Playing Tetris with Museum Exhibits

Sinnemahoning State ParkIf you have ever packed a family of five’s belongings into a minivan before a two-week road trip, you will know what I’m talking about. After our fabricators spend months building an exhibit, they have to break it down into small chunks and pack it on a semi. But none of the chunks are the same size, they have strange centers of gravity, and they’re rather awkward. Sometimes we have twelve-foot long tree trunks weighing 500 pounds. Everything is swathed in foam and shrink-wrap with straps and blankets like we’re moving house. Another similarity to moving is that it all has to fit through a standard door at the final destination – maybe a double door if we’re lucky.

This photo is from the Visitor Center at Sinnemahoning State Park in Pennsylvania. Everything you see in it fit into one of three 26’ long box trucks. Continue Reading

Coming Out: The Story of a Design-Build Firm

Taylor Studios, Inc.In the early years, Taylor Studios, was often a subcontract fabricator of other firms in the industry. Most of the time, other fabricators came to us to get bids for scenic work. Occasionally, a design-only firm would bring us on as their builder. In both of these scenarios, we were relied on heavily to do the final construction drawings or to figure out how you could build some very unique components.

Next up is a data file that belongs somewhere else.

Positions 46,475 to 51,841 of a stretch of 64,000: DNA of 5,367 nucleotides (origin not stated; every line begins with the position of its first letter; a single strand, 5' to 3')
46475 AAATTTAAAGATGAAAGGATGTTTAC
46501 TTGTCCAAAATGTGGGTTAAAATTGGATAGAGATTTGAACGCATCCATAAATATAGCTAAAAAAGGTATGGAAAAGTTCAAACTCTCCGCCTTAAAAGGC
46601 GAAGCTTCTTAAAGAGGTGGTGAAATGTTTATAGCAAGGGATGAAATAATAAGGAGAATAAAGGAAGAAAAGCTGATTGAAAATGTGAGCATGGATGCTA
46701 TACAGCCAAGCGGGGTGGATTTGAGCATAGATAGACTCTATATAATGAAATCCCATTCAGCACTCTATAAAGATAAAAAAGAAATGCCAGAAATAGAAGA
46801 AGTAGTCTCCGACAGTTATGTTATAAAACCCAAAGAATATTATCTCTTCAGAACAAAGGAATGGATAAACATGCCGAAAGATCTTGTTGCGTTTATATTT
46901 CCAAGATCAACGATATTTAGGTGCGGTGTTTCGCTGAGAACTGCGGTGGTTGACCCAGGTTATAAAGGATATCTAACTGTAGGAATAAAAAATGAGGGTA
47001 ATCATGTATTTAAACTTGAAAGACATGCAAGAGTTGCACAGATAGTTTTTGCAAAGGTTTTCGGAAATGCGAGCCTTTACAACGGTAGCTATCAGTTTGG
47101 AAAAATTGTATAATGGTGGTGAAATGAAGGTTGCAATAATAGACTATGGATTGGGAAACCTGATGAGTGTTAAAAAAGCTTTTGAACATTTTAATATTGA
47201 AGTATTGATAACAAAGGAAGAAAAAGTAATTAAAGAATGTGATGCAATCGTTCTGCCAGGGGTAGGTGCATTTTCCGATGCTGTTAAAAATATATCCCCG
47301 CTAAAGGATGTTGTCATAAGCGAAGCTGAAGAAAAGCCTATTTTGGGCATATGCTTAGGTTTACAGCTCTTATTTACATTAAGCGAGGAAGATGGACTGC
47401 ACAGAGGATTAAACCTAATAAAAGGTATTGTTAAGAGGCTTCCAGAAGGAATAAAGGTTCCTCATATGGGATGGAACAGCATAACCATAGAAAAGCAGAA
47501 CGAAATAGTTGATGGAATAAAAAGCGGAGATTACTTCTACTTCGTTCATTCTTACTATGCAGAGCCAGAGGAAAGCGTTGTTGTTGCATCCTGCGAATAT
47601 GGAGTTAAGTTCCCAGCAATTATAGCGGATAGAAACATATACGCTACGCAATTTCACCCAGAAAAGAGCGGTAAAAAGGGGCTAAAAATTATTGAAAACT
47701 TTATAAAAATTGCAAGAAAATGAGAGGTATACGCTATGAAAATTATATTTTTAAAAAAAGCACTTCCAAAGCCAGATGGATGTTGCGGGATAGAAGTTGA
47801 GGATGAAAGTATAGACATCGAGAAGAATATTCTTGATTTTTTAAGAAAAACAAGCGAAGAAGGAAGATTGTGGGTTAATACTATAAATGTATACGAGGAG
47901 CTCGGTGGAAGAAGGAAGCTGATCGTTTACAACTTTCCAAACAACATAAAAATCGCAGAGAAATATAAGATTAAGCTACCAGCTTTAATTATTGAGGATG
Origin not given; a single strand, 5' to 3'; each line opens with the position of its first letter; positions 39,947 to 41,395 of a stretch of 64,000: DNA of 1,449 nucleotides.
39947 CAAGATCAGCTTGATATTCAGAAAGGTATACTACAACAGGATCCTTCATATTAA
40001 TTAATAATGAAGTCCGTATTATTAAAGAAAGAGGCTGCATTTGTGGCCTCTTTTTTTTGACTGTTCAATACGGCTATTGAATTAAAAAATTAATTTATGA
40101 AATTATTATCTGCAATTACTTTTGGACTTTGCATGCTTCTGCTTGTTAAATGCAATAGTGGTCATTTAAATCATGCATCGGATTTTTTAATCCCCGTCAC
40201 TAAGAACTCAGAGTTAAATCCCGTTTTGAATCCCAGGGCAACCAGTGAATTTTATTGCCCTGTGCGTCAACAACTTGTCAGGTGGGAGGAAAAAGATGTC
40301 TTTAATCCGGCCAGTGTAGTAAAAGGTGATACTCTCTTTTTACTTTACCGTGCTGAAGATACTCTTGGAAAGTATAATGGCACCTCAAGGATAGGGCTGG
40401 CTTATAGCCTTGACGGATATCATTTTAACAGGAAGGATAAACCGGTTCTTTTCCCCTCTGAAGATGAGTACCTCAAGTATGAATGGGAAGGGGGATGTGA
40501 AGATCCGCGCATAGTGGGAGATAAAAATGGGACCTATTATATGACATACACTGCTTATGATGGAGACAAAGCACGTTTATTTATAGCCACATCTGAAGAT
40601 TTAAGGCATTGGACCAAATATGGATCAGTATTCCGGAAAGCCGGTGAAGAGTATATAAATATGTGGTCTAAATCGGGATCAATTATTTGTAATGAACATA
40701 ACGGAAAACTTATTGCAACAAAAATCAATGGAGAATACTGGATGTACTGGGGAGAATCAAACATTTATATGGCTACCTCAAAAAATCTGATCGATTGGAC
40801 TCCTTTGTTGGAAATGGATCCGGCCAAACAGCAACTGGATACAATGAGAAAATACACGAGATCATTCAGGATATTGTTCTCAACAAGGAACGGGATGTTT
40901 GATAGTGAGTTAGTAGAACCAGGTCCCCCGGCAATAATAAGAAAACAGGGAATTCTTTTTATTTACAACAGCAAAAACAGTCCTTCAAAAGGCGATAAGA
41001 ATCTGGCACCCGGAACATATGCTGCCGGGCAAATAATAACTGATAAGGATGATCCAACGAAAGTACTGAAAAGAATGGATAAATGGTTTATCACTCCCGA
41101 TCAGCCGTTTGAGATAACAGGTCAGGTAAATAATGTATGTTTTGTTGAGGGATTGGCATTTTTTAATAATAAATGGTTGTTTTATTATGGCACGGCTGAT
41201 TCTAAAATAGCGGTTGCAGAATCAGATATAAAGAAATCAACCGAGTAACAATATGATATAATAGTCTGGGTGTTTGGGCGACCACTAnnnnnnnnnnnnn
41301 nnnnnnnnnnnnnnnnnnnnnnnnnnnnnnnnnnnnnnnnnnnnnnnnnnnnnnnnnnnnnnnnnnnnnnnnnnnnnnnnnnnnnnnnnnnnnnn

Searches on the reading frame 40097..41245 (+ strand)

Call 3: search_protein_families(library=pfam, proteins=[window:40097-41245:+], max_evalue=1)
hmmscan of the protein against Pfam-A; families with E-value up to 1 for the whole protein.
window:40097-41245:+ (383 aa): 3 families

From the start of the business, we had clients ask us to design their exhibits. For example, in the late 90’s we designed five galleries covering Africa, East Asia, Southeast Asia, and Oceania, Europe, The Americas, and The Ancient Mediterranean for The Spurlock Museum. Even earlier than that, a client like The Children’s Museum of Illinois would asked us what we could design and build within a very limited budget. It was more expensive for them to put a small exhibit like Our Body Our House out to more than one firm.Continue Reading